I read this book to gain a better understanding of the processes and approaches used by past contributors to Silicon Valley design. While I have a solid understanding of the current methods used by UX Designers and UX Researchers, I had not come across a book that examined the history of successful technology products. Furthering my interest was the fact that this book focused on the last few decades of history of the world’s most impactful technology hub.
Katz traces this history far earlier than the recent tech companies that are dominating the Silicon Valley scene. Outside of the companies that emerged following the 2008 recession (Facebook, Uber, Twitter, etc.), Silicon Valley is often associated with the dotcom era and the crash that followed. Katz demonstrates that there is a much larger pre-internet history that involves industrial designers, researchers, and local universities. He gives detailed descriptions of different players, the companies they worked for, and their contributions to design at large. Further, he examines how universities such as San Jose State and Stanford began creating programs that prepared their students to enter the local industry while also offering teaching posts to local working professionals. Katz argues that all of these together, especially the harmonious relationship between industry and academia, created a unique opportunity for the creation of Silicon Valley as it is known today. With this history, the book weaves from the design of thermostats, to early human-computer interaction, to interaction design becoming product. He also explores how the roles of people working in design shifted from “engineer with taste” to experience designer to early design researchers.
The uniqueness of this complex and interwoven history was perhaps the greatest takeaway from the book, especially given the fact that many cities are currently trying to replicate Silicon Valley by reshaping local policy in attempts to create new tech hubs. What I also found interesting was the large role played by design researchers during the 1960s and 1970s. This is due to the fact that, based on my knowledge, tech hubs outside of Silicon Valley don’t often direct resources towards design research. It is an area that still has to fight for its legitimacy even though this work has been heavily utilized in the history of successful technological products. My biggest complaint of the book was that it did not dive into the processes and successes of products as I initially hoped. However, that would have been a history of Silicon Valley products, which is not the intention of the book. It is instead specifically focused on the role design played in shaping Silicon Valley.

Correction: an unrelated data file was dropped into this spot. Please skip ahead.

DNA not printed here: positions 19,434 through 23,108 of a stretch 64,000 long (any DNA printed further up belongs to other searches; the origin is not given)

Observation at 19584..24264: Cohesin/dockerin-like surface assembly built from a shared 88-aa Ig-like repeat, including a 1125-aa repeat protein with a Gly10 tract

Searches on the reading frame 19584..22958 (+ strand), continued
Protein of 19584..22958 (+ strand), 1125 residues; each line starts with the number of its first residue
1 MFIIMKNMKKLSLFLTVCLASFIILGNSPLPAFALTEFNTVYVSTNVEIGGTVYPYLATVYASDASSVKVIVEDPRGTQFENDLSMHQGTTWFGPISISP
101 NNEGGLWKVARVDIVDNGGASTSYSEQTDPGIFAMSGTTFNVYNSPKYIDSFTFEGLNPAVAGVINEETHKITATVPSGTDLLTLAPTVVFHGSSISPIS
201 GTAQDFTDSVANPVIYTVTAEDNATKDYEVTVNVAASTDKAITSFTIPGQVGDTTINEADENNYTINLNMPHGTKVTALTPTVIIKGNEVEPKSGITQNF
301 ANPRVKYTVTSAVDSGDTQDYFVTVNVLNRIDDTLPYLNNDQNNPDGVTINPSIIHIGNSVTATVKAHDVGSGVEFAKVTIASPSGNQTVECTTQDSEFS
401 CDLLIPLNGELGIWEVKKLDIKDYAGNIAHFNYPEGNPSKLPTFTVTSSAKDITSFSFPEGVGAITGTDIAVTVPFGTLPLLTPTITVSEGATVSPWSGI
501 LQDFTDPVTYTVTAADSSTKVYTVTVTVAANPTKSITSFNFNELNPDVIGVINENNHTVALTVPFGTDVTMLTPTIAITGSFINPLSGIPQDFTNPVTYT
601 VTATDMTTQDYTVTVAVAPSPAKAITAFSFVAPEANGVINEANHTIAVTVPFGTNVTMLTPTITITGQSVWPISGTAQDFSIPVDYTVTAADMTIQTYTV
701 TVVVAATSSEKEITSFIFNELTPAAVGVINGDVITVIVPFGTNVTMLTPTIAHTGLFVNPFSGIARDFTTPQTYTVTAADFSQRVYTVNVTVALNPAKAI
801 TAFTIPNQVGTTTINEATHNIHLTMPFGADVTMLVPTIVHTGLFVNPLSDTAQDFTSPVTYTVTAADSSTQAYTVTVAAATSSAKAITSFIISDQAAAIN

Because of this approach, I’d recommend this book to just about anyone, but for different reasons. Students and people looking to break into the tech industry would benefit from the simply from the rich history the book provides. For people who have worked in tech, it provides examples of the benefits of design research (UX Research), and how it has contributed to Silicon Valley design and products. However, one must have a strong desire to learn this history, as the book can be difficult to read with its in-depth academic tone. A tip for anyone considering this book would be to not think of it as a design book, but rather a strict history book with rich information.